- Category: The Hood
In no particular order, the people, places, and things that made 2016 an awesome year for Park Slope Parents include...
Here are the key findings from the annual Park Slope Parents Holiday Tips Survey:
- The more the merrier - or poorer? Having a full-time nanny, dog walker, parking attendant and living in a doorman building with a super will cost you roughly $1500 extra if you tip the average amount as holiday gifts this holiday season.
- You can’t go wrong with a personal touch. One in three (35%) are giving something more than cash (homemade cookies, treats, wine) to their service providers.
- Power in numbers. Three out of four parents with kids in K-12 students contribute an average of $20 towards the class gift in lieu of gifting individually.
- For daycare/preschool, you can’t go wrong with $50 for the head teacher and $25 for the secondary teacher(s). Six in ten (58%) families with kids in daycare/preschool give monetary gifts individually over a class gift.
- For nannies, the standard holiday bonus is a week’s pay.
Caveat: If your nanny hasn’t been working a year then you can give less (e.g., ½ week’s pay if they worked only 3 months) but do let the nanny know if you plan on giving more next year.
Dear Park Slope Parents members,
Like many of you, the past few days have been emotional for many on the PSP team. We are grateful for the Park Slope Parents community more than ever. We are a strong network of 5,000+ diverse Brooklyn families with different backgrounds, different beliefs, and different cultures. That difference makes us a community we are proud to be part of. This is a time for us to come together through these difficult times and honor and respect our diversity.
In addition to our Advice List, we have over 100+ specialty groups including the LGBTQ group, African American Caribbean Heritage Group, Spanish Group, Volunteer Corps and many others. Members of the LGBTQ community are concerned and we’re working on answers to questions of marriage and adoption laws in light of the election results. We’re also looking into interest in a South Asian Group (in partnership with the existing Mixed Masala group) and Mixed-Race Group. If you need support or have questions and concerns, please reach out. If you are not a PSP member or would like to renew your membership, follow the steps here.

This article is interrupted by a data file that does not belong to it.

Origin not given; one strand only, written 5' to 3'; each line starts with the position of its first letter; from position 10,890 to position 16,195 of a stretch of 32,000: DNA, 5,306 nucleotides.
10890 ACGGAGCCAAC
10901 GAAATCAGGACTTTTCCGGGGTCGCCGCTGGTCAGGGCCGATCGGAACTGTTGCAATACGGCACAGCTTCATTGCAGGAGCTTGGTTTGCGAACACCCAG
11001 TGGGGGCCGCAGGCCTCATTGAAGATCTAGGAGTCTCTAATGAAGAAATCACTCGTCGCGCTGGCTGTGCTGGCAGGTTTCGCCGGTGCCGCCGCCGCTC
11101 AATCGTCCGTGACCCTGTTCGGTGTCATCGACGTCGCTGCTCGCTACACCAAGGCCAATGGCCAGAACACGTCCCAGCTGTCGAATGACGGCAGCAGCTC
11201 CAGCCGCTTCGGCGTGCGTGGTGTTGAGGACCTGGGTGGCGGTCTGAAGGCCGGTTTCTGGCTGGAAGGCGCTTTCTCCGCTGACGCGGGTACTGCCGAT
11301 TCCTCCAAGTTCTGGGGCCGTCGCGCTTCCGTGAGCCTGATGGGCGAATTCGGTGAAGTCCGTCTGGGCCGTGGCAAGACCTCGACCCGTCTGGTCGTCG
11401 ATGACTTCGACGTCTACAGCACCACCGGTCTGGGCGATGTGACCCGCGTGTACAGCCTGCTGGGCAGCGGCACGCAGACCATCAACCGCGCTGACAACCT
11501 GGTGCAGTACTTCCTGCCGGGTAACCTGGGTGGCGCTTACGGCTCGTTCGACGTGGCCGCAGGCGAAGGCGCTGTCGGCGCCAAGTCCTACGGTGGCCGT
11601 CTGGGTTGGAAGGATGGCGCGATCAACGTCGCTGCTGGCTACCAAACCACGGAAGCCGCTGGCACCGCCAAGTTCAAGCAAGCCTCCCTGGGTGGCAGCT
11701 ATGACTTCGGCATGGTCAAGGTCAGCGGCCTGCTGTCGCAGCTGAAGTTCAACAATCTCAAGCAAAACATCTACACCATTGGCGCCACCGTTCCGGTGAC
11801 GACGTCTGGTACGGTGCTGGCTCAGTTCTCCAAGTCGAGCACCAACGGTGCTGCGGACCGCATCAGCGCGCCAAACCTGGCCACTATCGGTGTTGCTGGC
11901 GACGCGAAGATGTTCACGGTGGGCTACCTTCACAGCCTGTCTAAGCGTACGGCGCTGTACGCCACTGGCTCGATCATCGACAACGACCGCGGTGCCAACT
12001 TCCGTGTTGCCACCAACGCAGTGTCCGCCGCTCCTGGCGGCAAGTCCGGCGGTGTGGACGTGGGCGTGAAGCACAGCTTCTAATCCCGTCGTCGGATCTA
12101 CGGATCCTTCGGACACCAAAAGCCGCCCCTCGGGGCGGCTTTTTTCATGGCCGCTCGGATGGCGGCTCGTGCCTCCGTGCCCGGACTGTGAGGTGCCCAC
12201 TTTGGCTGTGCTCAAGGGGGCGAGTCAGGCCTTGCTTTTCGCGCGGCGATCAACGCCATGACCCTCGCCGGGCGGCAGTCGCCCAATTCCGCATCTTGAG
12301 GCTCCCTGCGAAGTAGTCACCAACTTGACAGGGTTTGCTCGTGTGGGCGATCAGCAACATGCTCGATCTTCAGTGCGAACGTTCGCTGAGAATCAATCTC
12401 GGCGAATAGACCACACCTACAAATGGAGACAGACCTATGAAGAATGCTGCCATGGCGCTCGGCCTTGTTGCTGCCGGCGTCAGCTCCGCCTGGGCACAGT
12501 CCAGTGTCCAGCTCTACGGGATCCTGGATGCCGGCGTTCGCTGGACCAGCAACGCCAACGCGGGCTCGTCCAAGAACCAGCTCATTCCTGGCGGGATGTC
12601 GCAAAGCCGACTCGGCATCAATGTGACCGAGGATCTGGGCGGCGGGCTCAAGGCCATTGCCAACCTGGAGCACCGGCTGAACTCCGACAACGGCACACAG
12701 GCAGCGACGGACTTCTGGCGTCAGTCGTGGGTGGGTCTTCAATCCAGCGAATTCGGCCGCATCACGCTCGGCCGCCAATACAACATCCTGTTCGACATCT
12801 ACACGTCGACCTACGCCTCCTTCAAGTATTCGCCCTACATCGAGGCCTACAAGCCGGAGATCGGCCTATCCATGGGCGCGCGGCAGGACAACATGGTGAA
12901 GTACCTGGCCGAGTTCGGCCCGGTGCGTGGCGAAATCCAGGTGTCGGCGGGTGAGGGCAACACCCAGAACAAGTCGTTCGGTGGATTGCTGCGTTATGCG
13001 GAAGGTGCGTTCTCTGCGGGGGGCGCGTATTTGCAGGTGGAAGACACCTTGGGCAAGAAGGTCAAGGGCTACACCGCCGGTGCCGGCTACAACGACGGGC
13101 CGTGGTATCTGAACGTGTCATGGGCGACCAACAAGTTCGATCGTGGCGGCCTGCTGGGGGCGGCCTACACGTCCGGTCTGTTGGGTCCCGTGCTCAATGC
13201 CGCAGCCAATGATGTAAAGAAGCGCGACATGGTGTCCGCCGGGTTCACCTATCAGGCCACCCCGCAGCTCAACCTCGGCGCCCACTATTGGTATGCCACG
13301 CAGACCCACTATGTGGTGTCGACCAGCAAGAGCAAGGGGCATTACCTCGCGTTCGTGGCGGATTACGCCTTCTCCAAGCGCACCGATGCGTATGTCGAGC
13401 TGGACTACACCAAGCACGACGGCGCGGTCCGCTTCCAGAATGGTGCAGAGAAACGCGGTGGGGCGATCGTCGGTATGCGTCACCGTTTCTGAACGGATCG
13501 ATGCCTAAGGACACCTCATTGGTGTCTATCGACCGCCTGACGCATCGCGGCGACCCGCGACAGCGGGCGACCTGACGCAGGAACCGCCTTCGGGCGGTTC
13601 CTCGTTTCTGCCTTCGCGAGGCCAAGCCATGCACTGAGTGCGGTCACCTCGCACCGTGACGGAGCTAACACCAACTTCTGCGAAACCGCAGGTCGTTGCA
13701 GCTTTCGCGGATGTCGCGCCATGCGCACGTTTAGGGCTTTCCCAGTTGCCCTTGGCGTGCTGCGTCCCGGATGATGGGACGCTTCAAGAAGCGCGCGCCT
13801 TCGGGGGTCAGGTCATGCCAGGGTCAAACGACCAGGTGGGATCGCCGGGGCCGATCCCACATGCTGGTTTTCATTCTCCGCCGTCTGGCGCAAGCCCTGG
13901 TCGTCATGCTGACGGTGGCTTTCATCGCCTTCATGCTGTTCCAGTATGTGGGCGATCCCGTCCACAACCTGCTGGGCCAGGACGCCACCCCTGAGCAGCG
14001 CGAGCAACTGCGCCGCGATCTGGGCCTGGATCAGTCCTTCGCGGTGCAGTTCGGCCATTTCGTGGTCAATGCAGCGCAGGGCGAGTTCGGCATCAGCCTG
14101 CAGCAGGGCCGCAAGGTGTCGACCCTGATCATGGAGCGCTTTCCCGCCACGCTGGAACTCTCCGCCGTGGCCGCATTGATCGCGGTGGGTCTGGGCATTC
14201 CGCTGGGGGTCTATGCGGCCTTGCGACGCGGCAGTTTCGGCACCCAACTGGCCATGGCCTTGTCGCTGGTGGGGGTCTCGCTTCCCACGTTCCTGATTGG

We have had members asking each other questions including where to rally, how to explain the election results to your child, and books recommendations that easily explain the electoral college. Here are the events that you can attend over the next few days:
Friday, November 11th
What: Love Rally
When: Washington Square Park, Manhattan
When: 2pm- 7pm
What: Healing Service
Where: Congregation Beth Elohim, Brooklyn
When: 4pm – 8pm (service at 6:30)
Saturday, November 12th
What: Candlelight Vigil for Hope and Human Kindness
Where: Prison Ship Martyrs’ Monument, Fort Greene Park
When: 4:30pm - 6pm
What: March @ Union Square
Where: Union Square, Manhattan
When: 12pm – 4pm
Sunday, November 13th
What: I Support Love; I Reject Hate
Where: Grand Army Plaza
When: 9am- 12pm
What: Girls Read for Girls Event
When: 3pm- 5pm
More information >
Through all of this uncertainty we want to stay focused on creating positive change. We are organizing great outreach events with local not-for-profits around the holidays—Thanksgiving pie drives, gift drives, wrapping parties and holiday parties for homeless shelters. We are also reaching out to local officials and other organizations about having in-person events to strengthen and grow our community and celebrate our differences. Stay tuned on ways to channel your energy into doing good.
We’re all in this wonderful parenting journey together. Let's bring our collective wisdom and expertise and show what being great truly is.
Park Slope Parents Team
Earlier this month, a PSP member came home to an intruder in her home. It was after she had put her toddler down for a nap that she discovered him hiding in her bathroom. The intruder was able to force his way into her apartment because the lock had not been deadbolted. This is a reminder to the community that locking the knob or lever lock is not enough to protect against break-ins and should never be relied upon as the main security lock.
We would like to take this opportunity to remind you about the proactive measures you can take to keep your home and family safe.